On Second Thought
XTC - Drums and Wires






for better or worse, we here at Stylus, in all of our autocratic consumer-crit greed, are slaves to timeliness. A record over six months old is often discarded, deemed too old for publication, a relic in the internet age. That's why each week at Stylus, one writer takes a look at an album with the benefit of time. Whether it has been unjustly ignored, unfairly lauded, or misunderstood in some fundamental way, we aim with On Second Thought to provide a fresh look at albums that need it.

As a lad growing up in England I always looked forward to Saturday morn and “The Chart Show.” Some might term it a cynical, manipulative parade of horrible music videos -- and maybe it was -- but at the time, it was all we impressionable pups had. “The Chart Show” featured everything from Amy Grant and Color Me Badd to Stereolab and Mogwai, which is more than can be said for its replacement “CD:UK”, with its hordes of shrieking and, quite frankly, mentalist Westlife fans. Comapred to “CD:UK”, “The Chart Show” was a paragon of musical diversity. Every week they would have a classic video, something like, say, the Buggles or Dire Straits. One weekend they had “Making Plans for Nigel” by XTC. It rocked my little Britpop-obsessed world.

XTC is based around the songwriting duo of Andy Partridge and Colin Moulding. Partridge is best known as an angst-ridden fame hater whose stage fright put an end to XTC’s life as a touring band in 1982; Moulding is regarded as more whimsical, a gentler soul. The band are from Swindon, a town once fed by the pulsing arteries of the railway industry that by the late 70s had become a rotten and dreary. Having cleaved their way out of the golden age of punk, sniggering at the spit dribbling emptiness of their contemporaries, the group was corralled into the New Wave camp (though I’d prefer the pop classification). In 1979, whilst coming to terms with the fact their contract with Virgin was royally screwing them, the group released Drums and Wires, their third long player. Its opening salvo, “Making Plans for Nigel” -- which has since been covered by Primus, Pitchshifter, and satanic cockgobbler Robbie Williams, and inspired Shonen Knife’s “Making Plans for Bison” -- was the band’s first and biggest hit.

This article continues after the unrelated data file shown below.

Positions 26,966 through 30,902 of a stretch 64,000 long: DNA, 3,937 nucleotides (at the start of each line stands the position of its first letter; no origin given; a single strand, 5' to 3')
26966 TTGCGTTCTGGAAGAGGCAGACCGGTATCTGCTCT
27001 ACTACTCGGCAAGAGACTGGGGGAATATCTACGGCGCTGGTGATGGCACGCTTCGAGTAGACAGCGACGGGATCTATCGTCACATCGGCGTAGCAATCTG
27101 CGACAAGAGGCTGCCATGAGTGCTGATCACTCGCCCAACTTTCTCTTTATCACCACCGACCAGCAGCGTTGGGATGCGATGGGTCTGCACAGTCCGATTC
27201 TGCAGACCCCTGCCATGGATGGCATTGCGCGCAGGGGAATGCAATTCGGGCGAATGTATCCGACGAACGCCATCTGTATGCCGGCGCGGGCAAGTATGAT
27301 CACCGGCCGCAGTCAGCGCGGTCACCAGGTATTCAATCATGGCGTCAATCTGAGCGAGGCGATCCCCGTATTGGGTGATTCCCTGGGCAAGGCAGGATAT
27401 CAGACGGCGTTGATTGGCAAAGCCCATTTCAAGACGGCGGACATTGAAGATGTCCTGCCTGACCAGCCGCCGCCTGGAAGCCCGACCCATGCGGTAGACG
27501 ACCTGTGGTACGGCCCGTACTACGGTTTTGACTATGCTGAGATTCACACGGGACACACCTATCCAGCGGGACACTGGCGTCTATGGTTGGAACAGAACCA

XTC’s “Nigel” is nothing short of a sparkling pop classic. Moulding-penned, it tells the story of an unremarkable lad named Nigel forced to shackle himself in a job with “a British Steel” because his parents “only want what’s best for him”. Strange-sounding drums phase in and out like a plane passing over head as the quirky murky hooks take over. The refrain “He must be happy” is repeated with such grim certainty that you know the guy is doomed. The song’s quality is so high that it should come as no surprise that XTC spent one week recording “Nigel” compared to three weeks on the rest of the album.